Ice Cream That Changes Color When You Lick It and Other Frozen Innovations
Not only is ice cream about the best thing ever — and that's not just summer talkin' — it actually keeps getting better and better. Every year brings new ice cream innovations.
This summer, for instance, Cronut® creator Dominique Ansel teamed up with fashion designer Lisa Perry to bring the world an ice cream sundae in a can: a sealed, frozen chocolate-lined soup can filled with root-beer and stracciatella ice creams, mascarpone semifreddo, macerated cherries, honey marshmallows and mini cherry meringues. "Pop It!" reads the label of the limited-edition frozen treat, which was available at only one location and for only one day, earlier this month.
And last month, a Spanish ice cream-making physicist, Manuel Linares, revealed he'd developed an ice cream that changes color when you lick it. The frozen treat, a flavor called Xamaleón that's said to taste like tutti-frutti, responds to temperature changes and acids in the mouth. When it's first scooped into a cone and sprayed with something Linares calls a "love elixir," which he has said is " made with natural ingredients," the ice cream is periwinkle blue, but as it's licked, its hue changes to pink and then purple. It's kind of like a frozen food mood ring.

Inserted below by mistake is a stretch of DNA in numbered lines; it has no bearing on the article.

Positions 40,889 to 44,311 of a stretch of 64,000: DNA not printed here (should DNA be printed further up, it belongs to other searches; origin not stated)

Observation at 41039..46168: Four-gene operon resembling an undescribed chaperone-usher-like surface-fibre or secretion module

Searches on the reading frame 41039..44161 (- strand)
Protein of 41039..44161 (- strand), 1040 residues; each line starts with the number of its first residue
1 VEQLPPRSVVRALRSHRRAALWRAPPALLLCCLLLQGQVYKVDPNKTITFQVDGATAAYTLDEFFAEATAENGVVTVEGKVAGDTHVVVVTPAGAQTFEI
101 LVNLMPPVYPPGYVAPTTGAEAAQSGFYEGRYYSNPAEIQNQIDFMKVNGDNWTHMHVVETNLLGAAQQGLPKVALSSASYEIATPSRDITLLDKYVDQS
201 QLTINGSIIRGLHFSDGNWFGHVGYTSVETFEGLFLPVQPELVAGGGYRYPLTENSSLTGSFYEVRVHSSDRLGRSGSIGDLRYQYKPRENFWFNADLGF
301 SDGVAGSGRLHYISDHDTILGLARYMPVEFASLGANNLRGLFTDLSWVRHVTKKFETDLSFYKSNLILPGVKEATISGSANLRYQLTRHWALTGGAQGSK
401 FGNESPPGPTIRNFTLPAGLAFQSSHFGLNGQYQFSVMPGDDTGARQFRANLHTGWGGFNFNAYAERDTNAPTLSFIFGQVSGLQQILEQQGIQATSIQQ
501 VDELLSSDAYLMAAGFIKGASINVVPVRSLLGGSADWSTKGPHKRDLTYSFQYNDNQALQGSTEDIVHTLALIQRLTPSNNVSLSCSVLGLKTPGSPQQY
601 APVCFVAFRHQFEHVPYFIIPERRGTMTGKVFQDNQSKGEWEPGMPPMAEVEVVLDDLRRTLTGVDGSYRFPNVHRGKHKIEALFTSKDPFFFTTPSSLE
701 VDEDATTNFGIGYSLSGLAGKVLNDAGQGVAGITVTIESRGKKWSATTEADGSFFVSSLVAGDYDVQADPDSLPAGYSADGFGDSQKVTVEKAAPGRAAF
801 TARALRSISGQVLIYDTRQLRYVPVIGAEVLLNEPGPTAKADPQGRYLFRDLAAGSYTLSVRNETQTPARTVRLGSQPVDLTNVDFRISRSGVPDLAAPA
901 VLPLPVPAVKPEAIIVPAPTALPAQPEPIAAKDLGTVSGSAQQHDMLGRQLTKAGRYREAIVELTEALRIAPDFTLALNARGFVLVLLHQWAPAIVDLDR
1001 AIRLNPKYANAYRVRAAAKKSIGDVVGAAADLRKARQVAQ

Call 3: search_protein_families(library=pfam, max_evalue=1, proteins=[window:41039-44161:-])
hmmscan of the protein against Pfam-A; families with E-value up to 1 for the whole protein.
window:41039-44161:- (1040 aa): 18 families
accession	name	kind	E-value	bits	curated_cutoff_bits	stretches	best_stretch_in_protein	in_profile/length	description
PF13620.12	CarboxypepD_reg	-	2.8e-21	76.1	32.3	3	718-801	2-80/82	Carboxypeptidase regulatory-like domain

Linares is reportedly also working on an aphrodisiac ice cream — lending the term "ice cream lover" a whole new meaning — and is said to have found inspiration for his new flavors in the work of U.K.-based food inventor Charlie Harry Francis. Francis, whose "edible inventions" company is called Lick Me I'm Delicious, also got attention when he invented a glow-in-the-dark ice cream using jellyfish protein. Each lick reportedly made the scoop glow brighter.
Maybe, come to think of it, ice cream isn't really getting better and better — just weirder and weirder.